Better ways to analyse materials for recycling

With the focus shifting onto the purity of materials in the Chinese recycling industry, it’s crucial you have the right equipment to ensure a reliable sorting process. XiangDong Ren, Business Development Manager at Hitachi High-Tech, weighs up the options.

As the government works towards a cleaner environment, it has introduced measures that aim to reduce pollution. This includes strict new limits on materials entering the country for recycling. In most cases, the contaminant or carried waste level has been set at just 0.5%, though for non-ferrous metals the regulation is slightly more generous at 1%.

With the government focusing so closely on recycling and introducing stricter impurity thresholds, businesses that sort materials for recycling are looking for ways to improve their systems. For over 45 years, Hitachi High-Tech has been developing technologies that efficiently and accurately identify metal and non-metal substances.

Photo by David Hofmann on Unsplash

Photo by David Hofmann on Unsplash


When it comes to sorting materials, there are three types of technology to consider. The first is LIBS, short for ‘laser induced breakdown spectroscopy’. LIBS analysers, like the Vulcan, use a laser to excite the molecules on the surface of the sample and the type of light that is emitted helps determine its chemical makeup.

Then there is XRF – ‘X-ray fluorescence’. Hitachi High-Tech’s X-MET8000 products are also handheld devices, but rather than a laser they use a low intensity X-ray to energise the surface of the sample. Again, the light that is reflected back is analysed to determine the elements within the sample.

Finally, with OES (optical emission spectroscopy) the surface of the sample is excited using an electric spark. The colours of the light emitted by the ions in the sample are detected by the spectrometer, which gives a reading saying what the substance is. Several OES instruments are available from Hitachi High-Tech, including the portable PMI-Master Smart.

This is a very simple description of the three technologies, and each of them is suited to identifying a particular range of elements. The solution you choose will very much depend on what your main requirements are.

To help you decide, we’ve put together a quick guide below.

1 – Portability

Products in the Vulcan (LIBS) and X-MET8000 (XRF) ranges are handheld analysers that can be easily carried around a scrapyard or recycling facility in order to test samples on the spot. They both have a similar, rugged design, and have been engineered for industrial environments.

The OES-based PMI-Master Smart consists of a 15kg cordless unit that can be moved around the site in order to take measurements.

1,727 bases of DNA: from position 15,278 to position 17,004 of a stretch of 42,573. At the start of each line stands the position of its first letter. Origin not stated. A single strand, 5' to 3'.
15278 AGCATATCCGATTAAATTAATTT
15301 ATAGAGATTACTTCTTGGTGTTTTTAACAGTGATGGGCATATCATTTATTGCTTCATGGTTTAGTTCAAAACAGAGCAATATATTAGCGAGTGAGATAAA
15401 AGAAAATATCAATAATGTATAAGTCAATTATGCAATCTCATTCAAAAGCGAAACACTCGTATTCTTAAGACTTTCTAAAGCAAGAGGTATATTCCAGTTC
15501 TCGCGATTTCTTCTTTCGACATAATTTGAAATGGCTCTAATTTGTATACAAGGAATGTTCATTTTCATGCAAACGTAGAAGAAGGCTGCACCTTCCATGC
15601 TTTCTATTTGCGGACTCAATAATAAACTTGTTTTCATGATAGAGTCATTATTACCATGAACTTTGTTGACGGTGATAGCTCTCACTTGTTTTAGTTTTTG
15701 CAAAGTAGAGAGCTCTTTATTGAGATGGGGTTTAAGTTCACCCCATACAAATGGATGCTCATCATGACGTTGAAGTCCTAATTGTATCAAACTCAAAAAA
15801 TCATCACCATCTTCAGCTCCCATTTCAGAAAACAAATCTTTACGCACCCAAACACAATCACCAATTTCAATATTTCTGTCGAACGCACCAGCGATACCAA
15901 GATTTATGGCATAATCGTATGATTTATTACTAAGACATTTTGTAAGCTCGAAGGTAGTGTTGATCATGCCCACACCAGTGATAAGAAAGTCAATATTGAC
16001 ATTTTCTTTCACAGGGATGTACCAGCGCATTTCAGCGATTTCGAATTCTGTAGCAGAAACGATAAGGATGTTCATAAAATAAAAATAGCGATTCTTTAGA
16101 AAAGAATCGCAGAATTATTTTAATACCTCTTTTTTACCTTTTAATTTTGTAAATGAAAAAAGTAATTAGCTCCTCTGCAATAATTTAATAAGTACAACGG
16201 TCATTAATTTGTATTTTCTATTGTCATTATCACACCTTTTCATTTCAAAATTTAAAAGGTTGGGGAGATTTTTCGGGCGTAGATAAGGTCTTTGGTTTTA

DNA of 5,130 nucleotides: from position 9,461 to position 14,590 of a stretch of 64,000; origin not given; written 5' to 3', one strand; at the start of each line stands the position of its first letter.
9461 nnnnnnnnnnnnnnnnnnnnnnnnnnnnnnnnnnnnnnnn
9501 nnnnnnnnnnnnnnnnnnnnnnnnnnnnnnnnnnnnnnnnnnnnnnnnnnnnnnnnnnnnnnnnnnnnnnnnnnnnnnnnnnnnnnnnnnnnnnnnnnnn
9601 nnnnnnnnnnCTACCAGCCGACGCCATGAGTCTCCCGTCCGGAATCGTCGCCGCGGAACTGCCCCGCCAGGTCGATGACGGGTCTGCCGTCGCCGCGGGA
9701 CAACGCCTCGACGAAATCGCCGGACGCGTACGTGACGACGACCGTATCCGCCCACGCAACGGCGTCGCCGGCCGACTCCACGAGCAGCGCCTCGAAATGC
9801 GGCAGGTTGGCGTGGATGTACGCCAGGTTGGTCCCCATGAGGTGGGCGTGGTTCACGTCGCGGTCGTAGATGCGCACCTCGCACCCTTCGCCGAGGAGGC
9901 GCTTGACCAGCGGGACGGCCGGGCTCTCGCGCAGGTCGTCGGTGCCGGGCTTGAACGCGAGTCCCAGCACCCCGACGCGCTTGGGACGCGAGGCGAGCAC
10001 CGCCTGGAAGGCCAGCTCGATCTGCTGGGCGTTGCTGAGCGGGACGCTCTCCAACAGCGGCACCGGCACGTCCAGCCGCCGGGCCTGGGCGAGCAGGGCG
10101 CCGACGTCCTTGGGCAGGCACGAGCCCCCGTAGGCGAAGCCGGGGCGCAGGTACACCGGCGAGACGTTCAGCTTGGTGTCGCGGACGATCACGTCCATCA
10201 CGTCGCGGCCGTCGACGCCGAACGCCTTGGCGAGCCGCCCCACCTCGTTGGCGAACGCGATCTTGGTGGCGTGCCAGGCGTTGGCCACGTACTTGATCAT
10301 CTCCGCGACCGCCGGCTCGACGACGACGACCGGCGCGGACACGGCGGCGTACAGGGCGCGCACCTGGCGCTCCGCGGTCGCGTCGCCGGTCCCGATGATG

While all three devices are portable, whether you choose the Vulcan (LIBS), the X-MET8000 (XRF) or the PMI-Master Smart (OES) will depend on what kind analysis you need to carry out.

2 – Identifying non-metal materials

If your facility needs to identify different types of plastic, powders, ceramics, rubbers, wood and so on, the handheld X-MET8000 is the right instrument for you. Because X-ray fluorescence is so versatile, it can be used to analyse metal alloys, as well as most other types of solid material. The instrument’s fundamental parameter method makes it suitable for a wide range of metal and non-metal samples.

3 – Alloys

The fundamental parameter method also makes the X-MET8000 handheld analyser the ideal choice for users who need to detect a wide variety of uncommon alloys. A grade list of over 1,600 alloys comes pre-installed, and customised lists can also be developed.

4 – Light elements

It is in the area of identifying substances composed of the light elements (Li, Be, B, C, N, Na, Mg, Al, Si, P and S) that choosing the right instrument becomes trickiest. If identifying samples containing carbon, nitrogen, boron or sodium (C, N, B, Na) is a common task for you, then the PMI-Master Smart is the only suitable device because OES technology gives the clearest readings for these elements.

For aluminium (Al) the Vulcan Expert (using LIBS technology) is the best choice as this handheld has been calibrated for the task. However, the X-MET8000 (XRF) and the PMI Master Smart (OES) are also capable of identifying aluminium, so your choice may be based on the level of accuracy you require, the volume of aluminium sampling you undertake, and your other analysis needs.

If you need to measure sulphur (S) and phosphorus (P) in steel, the X-MET8000 Expert handheld analyser most suited to the job. However, a PMI-Master Smart with UVTouch probe can also carry out the task.

5 – Low alloy steels

To measure tool steels and low alloy steels accurately, OES is the best technology to use, which means that the PMI-Master Smart is the optimum instrument choice. In many cases the X-MET8000 (XRF) will provide very good results, and the Vulcan (LIBS) can also help companies that need to some of these alloy groups, but OES provides the lowest detection limits and therefore offers the most accurate results.

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Date: 5 April 2018

Author: XiangDong Ren, Business Development Manager

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